Heart" was choreographed and went viral on dance floors worldwide.
Relatively few songs fill the dance card at most line-dancing venues. Favorites include "Boot Scootin' Boogie," "Watermelon Crawl" and "Tush Push." Each dance routine consists of about 40 steps repeated over and over. Each 40-count ends with the rows of dancers facing a quarter turn to the left of their starting direction. The steps are repeated until the song ends.
For information about line dancing at The Rocky-Tonk, see www.rockytonk.com or check out line-dancing pictures on their Facebook fan site.
To get a head start on learning the moves, watch a lesson on the classic dance "Boot Scootin' Boogie" at www.youtube.com/watch?v=n37INIBiN8Q or on the "Watermelon Crawl" at www.youtube.com/watch?v=ctDcsDHpATw
Matthew Torassa, 27, a recent transplant from Salem, teaches line dancing at The Rocky-Tonk. Though he's been line dancing for only three years, it's become his passion. He happened upon it by accident in college when he signed up for a dance class to fulfill his physical-education requirement.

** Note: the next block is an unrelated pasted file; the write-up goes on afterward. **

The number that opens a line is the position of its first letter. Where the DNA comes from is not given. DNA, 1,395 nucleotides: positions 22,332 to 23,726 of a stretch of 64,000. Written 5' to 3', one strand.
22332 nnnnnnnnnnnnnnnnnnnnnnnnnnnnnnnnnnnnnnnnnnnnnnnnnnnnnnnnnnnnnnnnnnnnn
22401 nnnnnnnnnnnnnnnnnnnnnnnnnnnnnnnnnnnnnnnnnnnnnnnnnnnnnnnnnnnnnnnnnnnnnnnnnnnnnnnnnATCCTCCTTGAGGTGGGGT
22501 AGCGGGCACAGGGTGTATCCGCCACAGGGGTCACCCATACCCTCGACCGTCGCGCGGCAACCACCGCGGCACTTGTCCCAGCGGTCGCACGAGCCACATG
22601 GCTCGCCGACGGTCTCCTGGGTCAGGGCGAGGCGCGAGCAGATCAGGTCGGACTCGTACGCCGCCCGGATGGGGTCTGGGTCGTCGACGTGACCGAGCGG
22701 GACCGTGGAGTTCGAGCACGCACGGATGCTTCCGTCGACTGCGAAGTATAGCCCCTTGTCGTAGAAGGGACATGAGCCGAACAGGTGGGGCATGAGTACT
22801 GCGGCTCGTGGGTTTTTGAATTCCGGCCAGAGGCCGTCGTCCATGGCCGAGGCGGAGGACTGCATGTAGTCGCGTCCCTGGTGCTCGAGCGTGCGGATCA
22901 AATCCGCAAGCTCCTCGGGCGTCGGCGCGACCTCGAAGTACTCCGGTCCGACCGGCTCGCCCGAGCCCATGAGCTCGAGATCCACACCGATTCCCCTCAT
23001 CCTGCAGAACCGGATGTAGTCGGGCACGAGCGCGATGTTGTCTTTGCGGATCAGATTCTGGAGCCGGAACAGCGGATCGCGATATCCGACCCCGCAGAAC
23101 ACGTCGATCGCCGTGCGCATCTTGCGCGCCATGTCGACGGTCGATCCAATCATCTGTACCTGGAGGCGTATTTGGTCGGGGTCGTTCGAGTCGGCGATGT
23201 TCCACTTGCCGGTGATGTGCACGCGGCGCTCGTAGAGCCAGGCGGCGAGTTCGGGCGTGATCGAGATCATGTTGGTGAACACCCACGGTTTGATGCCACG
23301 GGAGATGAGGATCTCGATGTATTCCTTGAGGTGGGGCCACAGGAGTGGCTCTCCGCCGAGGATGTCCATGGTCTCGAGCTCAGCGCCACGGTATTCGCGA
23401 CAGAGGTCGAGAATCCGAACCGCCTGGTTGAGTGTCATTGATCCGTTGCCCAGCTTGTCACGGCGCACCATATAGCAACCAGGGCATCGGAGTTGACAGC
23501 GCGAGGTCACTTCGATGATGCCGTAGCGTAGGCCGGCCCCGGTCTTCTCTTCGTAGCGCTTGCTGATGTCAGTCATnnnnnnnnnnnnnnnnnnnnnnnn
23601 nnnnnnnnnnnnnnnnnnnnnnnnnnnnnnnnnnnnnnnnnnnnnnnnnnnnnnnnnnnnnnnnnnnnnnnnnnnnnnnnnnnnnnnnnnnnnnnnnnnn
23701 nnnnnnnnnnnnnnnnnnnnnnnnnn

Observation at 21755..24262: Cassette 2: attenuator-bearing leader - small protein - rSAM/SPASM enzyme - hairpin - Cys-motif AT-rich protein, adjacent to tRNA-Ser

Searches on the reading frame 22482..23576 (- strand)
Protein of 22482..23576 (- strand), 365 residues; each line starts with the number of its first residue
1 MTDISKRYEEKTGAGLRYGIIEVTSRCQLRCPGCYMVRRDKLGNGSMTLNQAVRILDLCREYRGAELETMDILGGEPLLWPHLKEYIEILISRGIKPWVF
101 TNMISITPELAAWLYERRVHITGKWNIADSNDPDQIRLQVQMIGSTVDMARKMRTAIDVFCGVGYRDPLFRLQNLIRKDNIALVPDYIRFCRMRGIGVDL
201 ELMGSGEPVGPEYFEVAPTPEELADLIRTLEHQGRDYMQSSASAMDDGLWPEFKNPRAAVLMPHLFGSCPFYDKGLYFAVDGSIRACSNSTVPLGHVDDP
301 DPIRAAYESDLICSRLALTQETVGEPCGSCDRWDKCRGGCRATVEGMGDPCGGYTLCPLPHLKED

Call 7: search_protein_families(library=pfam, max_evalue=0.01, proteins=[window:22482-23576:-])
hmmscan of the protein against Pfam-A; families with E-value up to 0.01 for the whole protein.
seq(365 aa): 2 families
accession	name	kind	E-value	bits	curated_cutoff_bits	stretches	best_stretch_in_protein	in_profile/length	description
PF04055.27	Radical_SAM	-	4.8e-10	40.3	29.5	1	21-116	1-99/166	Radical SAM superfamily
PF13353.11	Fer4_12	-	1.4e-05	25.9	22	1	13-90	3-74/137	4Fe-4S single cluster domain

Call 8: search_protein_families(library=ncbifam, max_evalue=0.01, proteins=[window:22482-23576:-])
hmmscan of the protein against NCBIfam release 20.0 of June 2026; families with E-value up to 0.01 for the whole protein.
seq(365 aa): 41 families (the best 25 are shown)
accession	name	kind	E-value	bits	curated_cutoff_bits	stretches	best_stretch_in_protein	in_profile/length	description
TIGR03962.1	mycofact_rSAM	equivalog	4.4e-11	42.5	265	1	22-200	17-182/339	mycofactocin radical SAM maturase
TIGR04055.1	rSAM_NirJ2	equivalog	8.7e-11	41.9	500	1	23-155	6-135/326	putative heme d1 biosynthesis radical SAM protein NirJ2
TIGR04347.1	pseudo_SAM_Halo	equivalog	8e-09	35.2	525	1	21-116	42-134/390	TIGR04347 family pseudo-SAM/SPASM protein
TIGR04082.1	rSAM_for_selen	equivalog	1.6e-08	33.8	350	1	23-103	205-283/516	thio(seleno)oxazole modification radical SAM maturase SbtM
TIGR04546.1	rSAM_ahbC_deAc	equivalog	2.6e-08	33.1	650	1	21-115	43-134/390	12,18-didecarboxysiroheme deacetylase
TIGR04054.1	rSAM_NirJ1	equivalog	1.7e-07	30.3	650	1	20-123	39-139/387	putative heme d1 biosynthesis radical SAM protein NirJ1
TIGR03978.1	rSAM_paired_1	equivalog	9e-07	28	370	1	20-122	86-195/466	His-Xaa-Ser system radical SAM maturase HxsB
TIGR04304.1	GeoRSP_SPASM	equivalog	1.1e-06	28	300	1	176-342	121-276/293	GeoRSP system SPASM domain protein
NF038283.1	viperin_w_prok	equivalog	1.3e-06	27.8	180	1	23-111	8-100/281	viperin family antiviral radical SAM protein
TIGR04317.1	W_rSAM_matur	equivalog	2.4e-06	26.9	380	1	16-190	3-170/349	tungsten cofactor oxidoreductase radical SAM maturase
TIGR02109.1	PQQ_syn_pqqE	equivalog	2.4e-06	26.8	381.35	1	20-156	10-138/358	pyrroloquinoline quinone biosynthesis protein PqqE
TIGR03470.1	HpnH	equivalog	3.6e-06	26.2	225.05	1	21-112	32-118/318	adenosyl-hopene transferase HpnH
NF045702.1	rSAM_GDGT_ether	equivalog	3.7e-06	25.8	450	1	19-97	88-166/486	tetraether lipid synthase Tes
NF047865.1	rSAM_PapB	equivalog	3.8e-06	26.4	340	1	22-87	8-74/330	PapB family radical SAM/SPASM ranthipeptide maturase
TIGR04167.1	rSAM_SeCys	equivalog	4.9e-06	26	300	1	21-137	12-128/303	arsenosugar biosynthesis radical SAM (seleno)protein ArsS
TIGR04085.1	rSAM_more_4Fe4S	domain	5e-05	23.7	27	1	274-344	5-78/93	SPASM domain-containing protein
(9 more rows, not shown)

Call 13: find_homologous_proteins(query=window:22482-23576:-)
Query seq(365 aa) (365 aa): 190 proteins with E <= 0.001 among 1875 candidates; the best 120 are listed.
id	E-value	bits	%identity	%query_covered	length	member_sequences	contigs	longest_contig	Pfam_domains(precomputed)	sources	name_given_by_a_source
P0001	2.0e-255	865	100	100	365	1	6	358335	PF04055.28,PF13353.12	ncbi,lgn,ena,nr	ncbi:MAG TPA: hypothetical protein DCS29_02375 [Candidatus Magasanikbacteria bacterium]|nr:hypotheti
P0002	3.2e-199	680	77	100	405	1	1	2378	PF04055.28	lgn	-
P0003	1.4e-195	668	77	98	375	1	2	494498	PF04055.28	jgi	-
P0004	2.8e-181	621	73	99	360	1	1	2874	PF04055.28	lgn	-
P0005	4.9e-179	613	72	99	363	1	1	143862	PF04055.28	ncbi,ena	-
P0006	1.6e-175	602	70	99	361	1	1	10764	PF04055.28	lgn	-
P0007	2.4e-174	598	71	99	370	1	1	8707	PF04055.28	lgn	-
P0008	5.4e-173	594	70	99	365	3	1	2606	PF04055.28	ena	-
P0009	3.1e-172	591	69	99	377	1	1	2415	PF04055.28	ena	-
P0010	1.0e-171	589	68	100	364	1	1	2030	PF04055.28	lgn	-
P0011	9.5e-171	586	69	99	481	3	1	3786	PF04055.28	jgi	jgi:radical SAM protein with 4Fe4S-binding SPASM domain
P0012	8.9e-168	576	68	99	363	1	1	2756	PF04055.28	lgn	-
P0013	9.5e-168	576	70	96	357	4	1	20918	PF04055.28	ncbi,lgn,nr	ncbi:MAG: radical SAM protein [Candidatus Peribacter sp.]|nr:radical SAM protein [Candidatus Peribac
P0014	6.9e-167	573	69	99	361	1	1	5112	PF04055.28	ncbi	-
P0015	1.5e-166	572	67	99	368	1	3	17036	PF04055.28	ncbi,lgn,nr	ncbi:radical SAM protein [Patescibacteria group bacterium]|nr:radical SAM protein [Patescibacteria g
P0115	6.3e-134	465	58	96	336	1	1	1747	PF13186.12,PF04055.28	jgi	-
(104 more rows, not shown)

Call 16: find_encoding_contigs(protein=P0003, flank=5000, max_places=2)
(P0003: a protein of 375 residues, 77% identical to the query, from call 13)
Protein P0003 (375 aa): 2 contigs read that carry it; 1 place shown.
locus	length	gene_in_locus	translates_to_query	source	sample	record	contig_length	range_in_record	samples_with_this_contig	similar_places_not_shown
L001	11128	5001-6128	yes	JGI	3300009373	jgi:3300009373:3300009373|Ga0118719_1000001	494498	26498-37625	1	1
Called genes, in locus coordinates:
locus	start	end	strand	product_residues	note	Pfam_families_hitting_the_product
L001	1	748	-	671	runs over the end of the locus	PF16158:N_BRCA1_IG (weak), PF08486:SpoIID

"In the class, I made a few friends, and we decided we wanted to go out and do more dancing," recalls Torassa. "The country bar was the only place to do it."
He sees a pent-up demand for line dancing in the Rogue Valley — 10 years after the last line-dancing venue closed its doors.
"A lot of people are getting back into it," he says. "And people who have never done it or seen it before are getting into it."
For many younger women, line dancing represents a way to express themselves through dance in a safe environment, says Kelly Singleton, an Eagle Point High School teacher who arrived with several girlfriends.
"We like dancing, and we're all pretty young," explains Singleton. "But we go to a normal dance club, and it's like a meat market, you know. This is something you can do yourself, and you don't have to have a partner — and it's fun."
There's no single demographic or even age range that defines the dancers on this night.
Phoenix resident Pam Barnes is here with other members of Southern Oregon Singles, a local social club with members mostly older than 40.
"You start learning different steps, and then it's just a matter of putting the steps together, so it does get easier," says Barnes. "There's teenagers to people in their 70s. Where else do you go in a bar where you see such an age range of people all out there dancing together?
"I would do it every night if they offered it."